Matt Cohen (writer)

From Wikipedia, the free encyclopedia
Jump to: navigation, search
Matt Cohen
Born Matthew Cohen
December 30, 1942
Kingston, Ontario
Died December 2, 1999
Occupation novelist, children's writer
Nationality Canadian
Period 1960s-1990s
Notable work(s) Emotional Arithmetic, Elizabeth and After

Matthew ("Matt") Cohen (30 December 1942 – 2 December 1999) was a Canadian writer, who published both mainstream literature under his own name and children's literature under the pseudonym Teddy Jam.[1]

Cohen was born in Kingston, Ontario, the son of Morris Cohen and Beatrice Sohn,[1] and grew up in Ottawa.[2] He studied political economy at the University of Toronto, and taught political philosophy and religion at McMaster University in the late 1960s before publishing his first novel, Korsoniloff, in 1969.[1]

His greatest popular success as a writer was his final novel, Elizabeth and After, which won the 1999 Governor General's Award for English-language Fiction only a few weeks before his death.[3] He had been nominated twice previously, but had not won, in 1979 for The Sweet Second Summer of Kitty Malone and in 1997 for Last Seen.

A founding member of the Writers' Union of Canada,[4] he served on the executive board for many years and as president in 1986. During his presidency the Writer's Union was finally able to persuade the government of Canada to form a commission and establish a Public Lending Right program. He also served on the Toronto Arts Council as chair of the Literary Division and was able to obtain increased funding for writers. In recognition of this work he was awarded a Toronto Arts Award and the Harbourfront Prize.

He also published a number of children's books under the pseudonym Teddy Jam. Cohen's authorship of the Teddy Jam books was not revealed until after his death.[1] The Fishing Summer was also nominated for a Governor General's Award for children's literature in 1997, making Cohen one of the few writers ever to be nominated for Governor General's Awards in two different categories in the same year.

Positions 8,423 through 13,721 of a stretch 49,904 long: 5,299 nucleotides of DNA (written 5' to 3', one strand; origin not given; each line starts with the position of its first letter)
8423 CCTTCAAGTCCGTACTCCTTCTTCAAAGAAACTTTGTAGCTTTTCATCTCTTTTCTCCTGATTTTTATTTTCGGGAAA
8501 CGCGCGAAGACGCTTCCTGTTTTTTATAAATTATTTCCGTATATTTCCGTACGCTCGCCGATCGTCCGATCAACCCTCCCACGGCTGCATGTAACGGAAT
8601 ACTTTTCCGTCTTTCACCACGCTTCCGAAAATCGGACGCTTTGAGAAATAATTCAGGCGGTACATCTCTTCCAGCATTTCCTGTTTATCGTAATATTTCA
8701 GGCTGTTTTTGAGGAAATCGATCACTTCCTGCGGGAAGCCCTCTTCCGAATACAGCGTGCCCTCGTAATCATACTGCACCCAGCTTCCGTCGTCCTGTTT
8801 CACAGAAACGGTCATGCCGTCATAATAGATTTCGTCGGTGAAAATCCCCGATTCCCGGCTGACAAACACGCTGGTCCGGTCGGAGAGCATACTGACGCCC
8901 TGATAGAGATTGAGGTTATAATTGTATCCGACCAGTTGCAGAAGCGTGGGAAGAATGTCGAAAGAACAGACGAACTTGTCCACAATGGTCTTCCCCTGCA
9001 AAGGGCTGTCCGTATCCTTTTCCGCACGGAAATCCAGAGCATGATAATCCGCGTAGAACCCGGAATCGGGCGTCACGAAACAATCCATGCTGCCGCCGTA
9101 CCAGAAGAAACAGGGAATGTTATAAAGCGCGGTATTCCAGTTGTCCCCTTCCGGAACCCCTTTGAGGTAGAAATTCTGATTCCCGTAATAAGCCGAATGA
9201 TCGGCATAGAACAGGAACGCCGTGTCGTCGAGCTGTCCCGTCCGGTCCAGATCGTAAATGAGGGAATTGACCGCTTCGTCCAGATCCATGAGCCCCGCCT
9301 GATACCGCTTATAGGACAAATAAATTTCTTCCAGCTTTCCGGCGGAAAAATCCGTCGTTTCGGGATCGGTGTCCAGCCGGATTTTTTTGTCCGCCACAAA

He was married three times: first to Arden Ford, next to Susan Bricker and then to Patsy Aldana.[5]

Cohen died at home in Toronto after a battle with lung cancer.[3] His final book of short stories, Getting Lucky, and his final Teddy Jam title, The Kid Line, were posthumously published in 2001. A Canadian literary award, the Matt Cohen Prize - In Celebration of a Writing Life, is presented in Cohen's memory by the Writers' Trust of Canada.[4]

A film adaptation of his 1990 novel Emotional Arithmetic has been produced by Triptych films starring Max von Sydow, Christopher Plummer, Gabriel Byrne and Susan Sarandon. It was the closing gala at the Toronto International Film Festival in 2007.[6]

Bibliography[edit]

Years link to corresponding year in literature or, for poetry, to year in poetry.

Novels[edit]

Short stories[edit]

  • Columbus and the Fat Lady (1972)
  • Too Bad Galahad (1972)
  • Night Flights (1978)
  • The Leaves of Louise (1978)
  • The Expatriate (1982)
  • Café le Dog (1983)
  • Life on This Planet (1985)
  • Living on Water (1989)
  • Racial Memories (1990)
  • Lives of the Mind Slaves (1994)
  • Getting Lucky (2001)

Poetry[edit]

  • Peach Melba (1974)
  • In Search of Leonardo (1985)

Non-fiction[edit]

  • Typing: A Life in 26 Keys (2000)

Children's literature (as "Teddy Jam")[edit]

  • Night Cars (1987)
  • Doctor Kiss Says Yes (1991)
  • The Year of Fire (1993)
  • The Charlotte Stories (1994)
  • Jacob's Best Sisters (1996)
  • The Fishing Summer (1997)
  • This New Baby (1998)
  • The Stoneboat (1999)
  • ttuM (1999)
  • The Kid Line (2001)

References[edit]

  1. ^ a b c d New, William H (2002). Encyclopedia of literature in Canada. University of Toronto Press. p. 219. ISBN 0-8020-0761-9. Retrieved 2012-01-02. 
  2. ^ Ondaatje, Michael (1995). From Ink Lake: Canadian stories. Random House of Canada. p. 704. ISBN 0-394-28138-1. Retrieved 2012-01-02. 
  3. ^ a b Bemrose, John. "Matt Cohen (Obituary)". The Canadian Encyclopedia. Retrieved 2012-01-02. 
  4. ^ a b "Matt Cohen Award: In Celebration of a Writing Life". Writer's Trust of Canada. Retrieved 2012-01-02. 
  5. ^ "Matt Cohen fonds". McMaster University. Retrieved 2012-01-02. 
  6. ^ Rocchi, James (2007-09-15). "TIFF Review: Emotional Arithmetic". Cinematical.com. Retrieved 2012-01-02.